4 Bloom s Critical Thinking Cue Questions Cue Questions Based on Blooms Taxonomy of Critical Thinking Lower-Order Thinking Skills 1. REMEMBERING What is? How is? Where is? When did happen? How did happen? How would you explain? How would you describe? What do you recall? How would you show? Who (what) were the main? What are three? What is the definition of...? 2. UNDERSTANDING How would you classify the type of? How would you compare? contrast? How would you rephrase the meaning? What facts or ideas show? What is the main idea of? Which statements support? How can you explain what is meant? What can you say about? Which is the best answer? How would you summarize? 3. APPLYING How would you use? What examples can you find to? How would you solve using what you have learned? How would you organize to show? How would you show your understanding of? What approach would you use to? How would you apply what you learned to develop? What other way would you plan to? What would result if? How can you make use of the facts to? What elements would you choose to change? What facts would you select to show? What questions would you ask in an interview with? Higher-Order Thinking Skills 4. ANALYZING What are the parts or features of? How is related to? Why do you think? What is the theme? What motive is there? What conclusions can you draw? How would you classify? How can you identify the different parts? What evidence can you find? What is the relationship between? How can you make a distinction between? What is the function of? What ideas justify? 5. EVALUATING Why do you agree with the actions? The outcomes? What is your opinion of? How would you prove? disprove? How can you assess the value or importance of? What would you recommend? How would you rate or evaluate the? What choice would you have made? How would you prioritize? What details would you use to support the view? Why was it better than? 6. CREATING What changes would you make to solve? How would you improve? What would happen if? How can you elaborate on the reason? What alternative can you propose? How can you invent? How would you adapt to create a different? How could you change (modify) the plot (plan)? What could be done to minimize (maximize)? What way would you design? What could be combined to improve (change)? How would you test or formulate a theory for? What would you predict as the outcome of...? How can a model be constructed that would change? What is an original way for the? Public Consulting Group s Center for Resource Management, in partnership with the Council of Chief State School Officers (August 2007)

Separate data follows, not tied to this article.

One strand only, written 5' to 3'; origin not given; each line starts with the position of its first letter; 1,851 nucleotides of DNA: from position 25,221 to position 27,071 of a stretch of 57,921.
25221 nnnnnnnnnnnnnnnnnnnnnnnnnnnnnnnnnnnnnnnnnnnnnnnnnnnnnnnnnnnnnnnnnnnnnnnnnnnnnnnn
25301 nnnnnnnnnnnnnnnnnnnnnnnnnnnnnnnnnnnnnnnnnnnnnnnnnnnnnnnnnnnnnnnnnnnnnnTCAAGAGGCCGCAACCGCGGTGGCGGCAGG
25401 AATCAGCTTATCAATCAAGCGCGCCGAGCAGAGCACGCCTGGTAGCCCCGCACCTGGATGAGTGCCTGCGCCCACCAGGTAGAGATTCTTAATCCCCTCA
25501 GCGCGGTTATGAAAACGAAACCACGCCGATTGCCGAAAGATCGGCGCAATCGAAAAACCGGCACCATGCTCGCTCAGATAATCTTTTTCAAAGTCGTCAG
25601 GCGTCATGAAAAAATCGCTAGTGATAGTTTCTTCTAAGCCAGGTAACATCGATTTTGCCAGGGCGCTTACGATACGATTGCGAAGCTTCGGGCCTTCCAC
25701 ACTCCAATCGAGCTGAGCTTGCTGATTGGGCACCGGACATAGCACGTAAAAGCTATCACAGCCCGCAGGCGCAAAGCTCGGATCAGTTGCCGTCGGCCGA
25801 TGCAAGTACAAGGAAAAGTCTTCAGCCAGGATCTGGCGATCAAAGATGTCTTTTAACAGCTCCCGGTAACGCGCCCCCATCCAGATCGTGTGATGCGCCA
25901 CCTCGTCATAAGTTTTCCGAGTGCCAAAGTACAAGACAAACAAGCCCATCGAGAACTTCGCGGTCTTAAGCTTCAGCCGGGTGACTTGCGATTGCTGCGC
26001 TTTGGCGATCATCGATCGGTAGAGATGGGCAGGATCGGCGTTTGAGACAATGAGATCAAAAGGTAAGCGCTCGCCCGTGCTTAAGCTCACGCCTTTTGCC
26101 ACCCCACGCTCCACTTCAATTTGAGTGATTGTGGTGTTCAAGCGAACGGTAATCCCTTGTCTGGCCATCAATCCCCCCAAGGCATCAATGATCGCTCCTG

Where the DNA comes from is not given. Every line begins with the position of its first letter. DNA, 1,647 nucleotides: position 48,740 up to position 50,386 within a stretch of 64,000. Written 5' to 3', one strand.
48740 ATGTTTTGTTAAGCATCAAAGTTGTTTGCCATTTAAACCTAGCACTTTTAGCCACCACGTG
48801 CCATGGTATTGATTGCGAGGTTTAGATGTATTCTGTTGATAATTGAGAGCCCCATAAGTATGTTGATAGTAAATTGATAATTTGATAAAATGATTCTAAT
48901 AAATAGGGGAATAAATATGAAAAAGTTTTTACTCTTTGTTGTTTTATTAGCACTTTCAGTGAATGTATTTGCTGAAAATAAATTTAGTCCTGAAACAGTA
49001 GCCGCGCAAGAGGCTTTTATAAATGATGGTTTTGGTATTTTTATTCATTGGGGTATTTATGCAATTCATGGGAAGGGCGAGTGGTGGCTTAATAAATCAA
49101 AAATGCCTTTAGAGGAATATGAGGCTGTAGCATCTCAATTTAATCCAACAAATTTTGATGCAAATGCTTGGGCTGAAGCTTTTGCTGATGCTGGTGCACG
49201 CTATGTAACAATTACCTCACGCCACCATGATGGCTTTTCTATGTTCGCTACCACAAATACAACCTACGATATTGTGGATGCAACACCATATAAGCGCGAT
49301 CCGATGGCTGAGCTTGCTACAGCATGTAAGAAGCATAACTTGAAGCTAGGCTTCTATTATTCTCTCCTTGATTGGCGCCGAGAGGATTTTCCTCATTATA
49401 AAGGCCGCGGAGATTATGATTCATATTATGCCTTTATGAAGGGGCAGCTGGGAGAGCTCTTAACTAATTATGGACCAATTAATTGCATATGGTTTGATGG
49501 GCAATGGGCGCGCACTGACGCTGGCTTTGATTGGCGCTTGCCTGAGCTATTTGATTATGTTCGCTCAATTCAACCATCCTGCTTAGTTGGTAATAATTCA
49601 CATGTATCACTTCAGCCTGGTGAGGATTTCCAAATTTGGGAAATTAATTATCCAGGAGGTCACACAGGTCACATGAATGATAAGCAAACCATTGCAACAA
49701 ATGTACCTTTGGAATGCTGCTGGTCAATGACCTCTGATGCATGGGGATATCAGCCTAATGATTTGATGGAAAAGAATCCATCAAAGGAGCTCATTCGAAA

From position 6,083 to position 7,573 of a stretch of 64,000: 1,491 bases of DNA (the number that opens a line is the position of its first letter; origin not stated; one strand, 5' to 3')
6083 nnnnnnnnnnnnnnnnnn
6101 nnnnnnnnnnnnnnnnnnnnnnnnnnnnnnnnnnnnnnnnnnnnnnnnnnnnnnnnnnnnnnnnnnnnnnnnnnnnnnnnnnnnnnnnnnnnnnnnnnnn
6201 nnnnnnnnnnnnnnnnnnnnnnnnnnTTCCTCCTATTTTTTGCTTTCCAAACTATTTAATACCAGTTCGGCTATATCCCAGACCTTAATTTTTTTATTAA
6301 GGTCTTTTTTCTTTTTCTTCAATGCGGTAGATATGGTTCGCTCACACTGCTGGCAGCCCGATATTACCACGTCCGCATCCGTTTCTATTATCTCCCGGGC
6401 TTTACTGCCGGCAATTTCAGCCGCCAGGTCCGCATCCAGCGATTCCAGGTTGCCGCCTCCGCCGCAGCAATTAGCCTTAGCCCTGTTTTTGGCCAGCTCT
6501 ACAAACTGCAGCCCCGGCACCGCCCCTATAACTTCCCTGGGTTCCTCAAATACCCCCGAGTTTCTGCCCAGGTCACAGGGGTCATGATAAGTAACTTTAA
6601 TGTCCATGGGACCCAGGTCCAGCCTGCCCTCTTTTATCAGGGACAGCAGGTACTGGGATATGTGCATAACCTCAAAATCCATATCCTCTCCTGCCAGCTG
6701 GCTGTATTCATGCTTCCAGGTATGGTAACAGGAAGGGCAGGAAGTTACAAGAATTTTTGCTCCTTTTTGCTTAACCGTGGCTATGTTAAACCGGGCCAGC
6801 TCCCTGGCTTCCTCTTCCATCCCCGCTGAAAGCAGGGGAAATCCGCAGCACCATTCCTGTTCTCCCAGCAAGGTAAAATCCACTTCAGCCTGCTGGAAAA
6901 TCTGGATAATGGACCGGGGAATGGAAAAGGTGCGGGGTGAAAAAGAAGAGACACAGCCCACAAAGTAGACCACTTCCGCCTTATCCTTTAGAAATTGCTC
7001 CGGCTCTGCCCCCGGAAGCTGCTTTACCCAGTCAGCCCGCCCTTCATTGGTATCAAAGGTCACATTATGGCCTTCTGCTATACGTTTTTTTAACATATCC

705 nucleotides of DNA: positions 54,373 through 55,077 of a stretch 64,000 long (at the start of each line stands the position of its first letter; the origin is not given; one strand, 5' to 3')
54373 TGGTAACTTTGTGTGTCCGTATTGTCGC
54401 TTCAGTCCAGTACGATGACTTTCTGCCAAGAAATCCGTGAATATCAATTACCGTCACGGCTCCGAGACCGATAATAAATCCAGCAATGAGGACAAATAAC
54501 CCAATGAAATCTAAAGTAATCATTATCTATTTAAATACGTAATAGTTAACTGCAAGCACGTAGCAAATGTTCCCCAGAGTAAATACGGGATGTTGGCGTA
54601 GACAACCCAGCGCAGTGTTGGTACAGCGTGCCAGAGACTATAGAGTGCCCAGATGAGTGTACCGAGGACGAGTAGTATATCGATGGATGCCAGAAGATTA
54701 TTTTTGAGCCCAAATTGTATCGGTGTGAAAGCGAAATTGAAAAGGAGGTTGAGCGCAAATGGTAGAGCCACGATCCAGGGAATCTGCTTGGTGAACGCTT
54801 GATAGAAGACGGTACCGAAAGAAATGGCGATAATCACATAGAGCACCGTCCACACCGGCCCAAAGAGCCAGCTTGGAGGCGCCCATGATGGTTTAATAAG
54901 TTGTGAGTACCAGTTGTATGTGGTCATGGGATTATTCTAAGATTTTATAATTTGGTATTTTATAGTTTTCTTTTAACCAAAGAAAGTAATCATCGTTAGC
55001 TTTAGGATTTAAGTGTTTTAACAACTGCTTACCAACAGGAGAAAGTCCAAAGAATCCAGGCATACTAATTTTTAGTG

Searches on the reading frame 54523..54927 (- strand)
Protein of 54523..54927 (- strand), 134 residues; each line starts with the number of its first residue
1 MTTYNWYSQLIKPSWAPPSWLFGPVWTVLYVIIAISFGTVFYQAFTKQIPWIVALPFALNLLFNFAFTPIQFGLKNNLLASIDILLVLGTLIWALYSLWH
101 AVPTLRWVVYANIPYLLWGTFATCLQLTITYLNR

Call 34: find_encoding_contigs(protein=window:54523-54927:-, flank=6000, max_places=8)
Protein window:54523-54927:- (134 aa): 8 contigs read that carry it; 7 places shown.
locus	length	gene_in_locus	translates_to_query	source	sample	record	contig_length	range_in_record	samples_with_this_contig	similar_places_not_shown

5 Bloom s Critical Thinking Cue Questions Higher-order thinking Lower-order thinking Creating (Putting together ideas or elements to develop an original idea or engage in creative thinking). Evaluating (Judging the value of ideas, materials and methods by developing and applying standards and criteria). Analyzing (Breaking information down into its component elements). Applying (Using strategies, concepts, principles and theories in new situations). Understanding (Understanding of given information). Remembering (Recall or recognition of specific information). Actions Designing Constructing Planning Producing Inventing Devising Making Checking Hypothesising Critiquing Experimenting Judging Testing Detecting Monitoring Comparing Organising Deconstructing Attributing Outlining Structuring Integrating Implementing Carrying out Using Executing Interpreting Exemplifying Summarising Inferring Paraphrasing Classifying Comparing Explaining Recognizing Listing Describing Identifying Retrieving Naming Locating Finding Products Film Story Project Plan New game Song Media product Advertisement Painting Debate Panel Report Evaluation Investigation Verdict Conclusion Persuasive speech Survey Database Mobile Abstract Report Graph Spreadsheet Checklist Chart Outline Illustration Simulation Sculpture Demonstration Presentation Interview Performance Diary Journal Recitation Summary Collection Explanation Show and tell Example Quiz List Label Outline Quiz Definition Fact Worksheet Test Label List Workbook Reproduction